Tanaya: 20 definitions
Tanaya means something in Hinduism, Sanskrit, Buddhism, Pali, Marathi, Jainism, Prakrit, Hindi. If you want to know the exact meaning, history, etymology or English translation of this term then check out the descriptions on this page. Add your comment or reference to a book if you want to contribute to this summary article.
Alternative spellings of this word include Tanay.
Purana and Itihasa (epic history)Source: Wisdom Library: Bhagavata Purana
Tanaya (तनय):—One of the four sons of Kuśa (son of Ajaka). (see Bhāgavata Purāṇa 9.15.4)Source: archive.org: Puranic Encyclopedia
Tanaya (तनय).—A place of habitation of ancient Bhārata. Śloka 64, Chapter 9, Bhīṣma Parva).Source: archive.org: Shiva Purana - English Translation
Tanayā (तनया) refers to “daughters” (i.e., the three daughters of Svadhā), according to the Śivapurāṇa 2.3.2.—Accordingly, as Sanatkumāra said to the three daughters of Svadhā (i.e., Menā, Dhanyā, Kalāvatī) after cursing them:—“[...] O ye three daughters of forefathers (i.e., tanayā—pitṝṇāṃ tanayāstisraḥ), listen with pleasure to my words that will dispel your sorrow and bestow happiness (i.e., sukhada) on you. Without adversity how can one attain greatness? To persons of good rites, if misery vanishes happiness is likely to be difficult of access. Ye the daughters of forefathers shall shine in heaven. By the vision of Viṣṇu your evil actions have been quelled”.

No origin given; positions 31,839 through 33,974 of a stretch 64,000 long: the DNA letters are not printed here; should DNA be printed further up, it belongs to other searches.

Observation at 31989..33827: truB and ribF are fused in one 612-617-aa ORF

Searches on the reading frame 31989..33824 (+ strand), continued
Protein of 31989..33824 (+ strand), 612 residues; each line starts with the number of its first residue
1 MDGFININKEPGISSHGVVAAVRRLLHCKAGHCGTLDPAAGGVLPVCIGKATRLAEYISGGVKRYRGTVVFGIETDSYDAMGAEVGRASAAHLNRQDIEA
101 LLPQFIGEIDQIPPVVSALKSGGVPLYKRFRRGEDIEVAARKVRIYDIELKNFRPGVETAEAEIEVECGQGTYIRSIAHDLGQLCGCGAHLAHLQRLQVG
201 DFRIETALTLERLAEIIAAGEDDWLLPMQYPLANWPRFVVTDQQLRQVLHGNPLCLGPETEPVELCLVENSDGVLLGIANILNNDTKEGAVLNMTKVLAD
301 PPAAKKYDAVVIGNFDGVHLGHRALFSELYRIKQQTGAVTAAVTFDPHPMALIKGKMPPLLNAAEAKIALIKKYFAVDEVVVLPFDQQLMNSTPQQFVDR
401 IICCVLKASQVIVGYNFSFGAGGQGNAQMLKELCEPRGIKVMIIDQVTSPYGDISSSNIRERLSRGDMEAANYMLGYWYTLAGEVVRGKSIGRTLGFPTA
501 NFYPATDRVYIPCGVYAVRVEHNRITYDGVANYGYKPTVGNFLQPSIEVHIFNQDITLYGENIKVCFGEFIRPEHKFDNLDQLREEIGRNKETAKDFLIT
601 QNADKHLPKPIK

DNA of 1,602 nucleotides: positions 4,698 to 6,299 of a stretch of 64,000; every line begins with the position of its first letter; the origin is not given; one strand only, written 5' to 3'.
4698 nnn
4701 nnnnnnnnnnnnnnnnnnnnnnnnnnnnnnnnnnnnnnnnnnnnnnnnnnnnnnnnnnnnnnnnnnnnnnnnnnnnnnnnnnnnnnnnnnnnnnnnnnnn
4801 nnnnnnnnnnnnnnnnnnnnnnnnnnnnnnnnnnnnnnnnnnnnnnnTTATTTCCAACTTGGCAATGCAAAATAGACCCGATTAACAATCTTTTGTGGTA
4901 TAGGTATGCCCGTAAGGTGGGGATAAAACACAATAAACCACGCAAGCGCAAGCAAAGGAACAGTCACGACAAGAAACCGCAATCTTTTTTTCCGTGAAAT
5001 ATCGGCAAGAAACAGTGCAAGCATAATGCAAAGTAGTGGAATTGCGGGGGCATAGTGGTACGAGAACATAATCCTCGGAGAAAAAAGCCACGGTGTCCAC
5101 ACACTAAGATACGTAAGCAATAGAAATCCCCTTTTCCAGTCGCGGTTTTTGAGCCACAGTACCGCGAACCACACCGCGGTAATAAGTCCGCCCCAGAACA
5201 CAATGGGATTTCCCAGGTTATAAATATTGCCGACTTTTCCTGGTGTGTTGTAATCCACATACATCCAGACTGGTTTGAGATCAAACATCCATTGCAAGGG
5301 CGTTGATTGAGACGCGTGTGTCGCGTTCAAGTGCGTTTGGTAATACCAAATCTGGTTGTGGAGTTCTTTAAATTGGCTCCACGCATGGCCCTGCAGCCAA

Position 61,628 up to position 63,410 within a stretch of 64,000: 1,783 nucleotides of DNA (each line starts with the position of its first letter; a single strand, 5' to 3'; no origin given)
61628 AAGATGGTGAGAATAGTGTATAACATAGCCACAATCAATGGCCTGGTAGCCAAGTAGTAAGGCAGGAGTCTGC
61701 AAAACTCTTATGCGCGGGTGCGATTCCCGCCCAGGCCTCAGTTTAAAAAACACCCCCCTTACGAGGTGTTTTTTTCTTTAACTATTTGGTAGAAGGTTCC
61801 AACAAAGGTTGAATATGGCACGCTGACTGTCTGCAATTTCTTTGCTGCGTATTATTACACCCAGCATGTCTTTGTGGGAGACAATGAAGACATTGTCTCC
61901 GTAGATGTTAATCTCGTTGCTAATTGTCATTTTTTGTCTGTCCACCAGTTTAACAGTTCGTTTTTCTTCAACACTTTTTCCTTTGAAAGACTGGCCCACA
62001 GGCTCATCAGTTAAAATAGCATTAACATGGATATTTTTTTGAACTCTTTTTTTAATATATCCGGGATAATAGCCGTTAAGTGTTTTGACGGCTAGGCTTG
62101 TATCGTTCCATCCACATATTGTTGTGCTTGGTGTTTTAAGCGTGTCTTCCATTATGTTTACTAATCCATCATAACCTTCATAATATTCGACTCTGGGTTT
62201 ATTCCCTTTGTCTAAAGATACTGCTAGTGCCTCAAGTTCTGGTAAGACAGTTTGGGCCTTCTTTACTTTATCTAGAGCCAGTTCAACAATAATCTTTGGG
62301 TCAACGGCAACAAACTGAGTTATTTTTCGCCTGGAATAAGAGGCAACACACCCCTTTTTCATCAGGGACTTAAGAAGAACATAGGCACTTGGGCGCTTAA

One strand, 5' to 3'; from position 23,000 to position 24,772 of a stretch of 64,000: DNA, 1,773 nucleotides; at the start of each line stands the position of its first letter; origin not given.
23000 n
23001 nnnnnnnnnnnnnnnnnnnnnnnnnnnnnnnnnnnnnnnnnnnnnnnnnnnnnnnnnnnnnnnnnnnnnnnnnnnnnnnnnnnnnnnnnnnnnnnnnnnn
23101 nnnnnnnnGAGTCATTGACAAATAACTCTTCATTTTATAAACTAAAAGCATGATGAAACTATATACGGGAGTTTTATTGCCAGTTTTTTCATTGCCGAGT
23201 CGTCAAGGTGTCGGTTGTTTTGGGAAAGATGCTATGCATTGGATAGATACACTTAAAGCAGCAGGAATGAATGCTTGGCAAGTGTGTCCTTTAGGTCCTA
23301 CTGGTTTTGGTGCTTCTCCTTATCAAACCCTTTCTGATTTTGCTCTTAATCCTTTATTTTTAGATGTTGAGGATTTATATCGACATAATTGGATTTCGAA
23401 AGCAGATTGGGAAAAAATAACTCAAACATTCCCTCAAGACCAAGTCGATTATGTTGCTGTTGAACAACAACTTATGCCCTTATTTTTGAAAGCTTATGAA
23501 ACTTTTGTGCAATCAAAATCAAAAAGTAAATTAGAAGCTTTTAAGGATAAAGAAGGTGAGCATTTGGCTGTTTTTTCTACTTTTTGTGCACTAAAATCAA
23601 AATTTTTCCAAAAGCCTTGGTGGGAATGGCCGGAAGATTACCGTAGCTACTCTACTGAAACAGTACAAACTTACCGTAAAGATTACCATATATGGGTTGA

The Purana (पुराण, purāṇas) refers to Sanskrit literature preserving ancient India’s vast cultural history, including historical legends, religious ceremonies, various arts and sciences. The eighteen mahapuranas total over 400,000 shlokas (metrical couplets) and date to at least several centuries BCE.
Jyotisha (astronomy and astrology)Source: Wisdom Library: Brihat Samhita by Varahamihira